When I was in Grade 5 a collection of us got together and decided it would be a good idea to organize an election for class president – probably because the evening before we had seen an episode of the Cosby Show or Diff'rent Strokes that dealt with similar subject matter.
After the morning recess it was all but assured (as far as students were concerned) we would be holding an election, and by the time the bell rang for classes to resume in the afternoon, I was convinced I had the support necessary to make a run for president.
I had campaigned for support and curried favours from just about everyone in Andy Petepiece's class – so victory was mine.
But Petepiece had other plans.
"Sir, can we elect a class president?"
And thus ended my fledgling political career before it even got started.
It taught me a backhanded lesson about politics that still kind of resonates today: do your homework, and find out which way the wind is blowing before getting excited about something – even an election campaign.
I bring this up because it's time to consider changing the process in which municipal candidates find themselves running for office and turn the nomination process into something that actually resembles its namesake.
The way it works now is a candidate shows up at city hall, plunks down their money ($200 for mayor, $100 for councillors) and signs on the bottom – whamo, they're deemed a candidate.
Of course the city clerk has to sign off on the nomination and make it legal, but that's basically a rubber stamp affair.
The problem I have with the process is that it's not really a nomination, because in reality a candidate is nominating themselves. There's no oversight, even early in the process, to ensure the electorate is getting good bang for their voting buck.
It seems clear to me that even before their name appears on the ballot candidates should be campaigning for support.
Which is why I think candidates should be mandated to collect 25 or even 30 signatures from residents within the riding before they can file their nomination papers.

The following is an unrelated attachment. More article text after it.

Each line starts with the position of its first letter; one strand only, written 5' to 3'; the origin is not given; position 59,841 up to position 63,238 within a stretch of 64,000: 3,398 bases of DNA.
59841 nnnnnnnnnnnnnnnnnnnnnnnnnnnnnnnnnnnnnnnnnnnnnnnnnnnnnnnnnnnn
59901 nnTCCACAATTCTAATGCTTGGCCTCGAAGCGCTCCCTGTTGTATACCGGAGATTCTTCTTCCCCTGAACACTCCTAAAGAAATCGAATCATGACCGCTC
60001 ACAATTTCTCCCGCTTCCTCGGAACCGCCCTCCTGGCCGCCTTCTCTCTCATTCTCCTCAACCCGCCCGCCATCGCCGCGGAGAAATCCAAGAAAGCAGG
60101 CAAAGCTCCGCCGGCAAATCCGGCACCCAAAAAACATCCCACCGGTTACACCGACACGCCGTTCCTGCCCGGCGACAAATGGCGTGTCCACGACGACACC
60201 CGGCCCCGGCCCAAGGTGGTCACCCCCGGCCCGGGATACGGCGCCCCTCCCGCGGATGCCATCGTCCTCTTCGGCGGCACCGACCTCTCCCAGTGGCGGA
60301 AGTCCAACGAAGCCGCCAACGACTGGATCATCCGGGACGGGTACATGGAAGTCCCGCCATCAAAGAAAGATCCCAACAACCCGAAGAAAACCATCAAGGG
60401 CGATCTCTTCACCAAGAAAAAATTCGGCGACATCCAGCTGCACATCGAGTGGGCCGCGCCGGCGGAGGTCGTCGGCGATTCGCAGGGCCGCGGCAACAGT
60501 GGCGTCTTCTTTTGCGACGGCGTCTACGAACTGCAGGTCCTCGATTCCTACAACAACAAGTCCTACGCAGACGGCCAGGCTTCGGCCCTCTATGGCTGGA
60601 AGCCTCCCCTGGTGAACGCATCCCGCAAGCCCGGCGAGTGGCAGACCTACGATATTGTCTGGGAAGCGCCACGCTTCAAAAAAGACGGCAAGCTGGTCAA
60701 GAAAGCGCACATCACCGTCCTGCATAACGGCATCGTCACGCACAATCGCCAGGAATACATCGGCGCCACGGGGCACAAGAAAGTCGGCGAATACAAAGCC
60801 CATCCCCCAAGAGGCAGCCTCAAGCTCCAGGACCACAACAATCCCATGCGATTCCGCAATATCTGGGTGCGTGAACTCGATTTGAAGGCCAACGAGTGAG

That's not a huge number, when you consider it takes thousands of votes (4,000 is typically the threshold to squeak into the final council position) to actually win a seat at the table.
But it serves as an early indication as to how successful your campaign will ultimately be, because if you can’t get 30 people to sign your papers in the early going, how do you expect to convince another 4,000 you're worthy of the job?
I'm not exactly re-inventing the wheel here. If you want to run as a candidate in a federal election you have to get a whopping 100 signatures (50 if you're in a remote district) that must be duly witnessed before your name can appear on a ballot.
City hall requires signatures on a petition when it considers a complaint from residents on anything from sidewalk repairs to a new skateboard park.
So why are we letting anybody with $200 burning a hole in their pocket and the ability to sign their name suddenly become a candidate?
I'm as democratic as the next guy, and this missive is not an attempt to short-circuit an election process that has brought us a slew of competent (and some not-so competent) leaders over the years.
But changing the nomination process can serve to protect us from wasting time on people who have no business on the list, and others who need to be protected from themselves.
Years ago the Standard-Freeholder was approached with concerns from family members when a candidate for political office was spouting off about the problems at city hall.
The candidate's arguments weren't being questioned, but the family had legitimate worries about the candidate's state of mind.
The candidate ultimately lost, but I would argue they probably shouldn't have been on the ballot in the first place.
Municipal elections in Ontario are governed by Queen's Park in Toronto, by way of the Ministry of Municipal Affairs and Housing, as well as the Municipal Elections Act.
It would take a provincial-level decision to effect change to the nomination process in Ontario municipalities.
But it should still happen.
During the 2010 municipal elections in Ontario more than 8,000 candidates ran for positions on councils and school boards.
In 2014, Ontarians will elect approximately 2,800 council members and 700 school board trustees across the province.
They should all be seeking support to govern our communities before their name even appears on the ballot.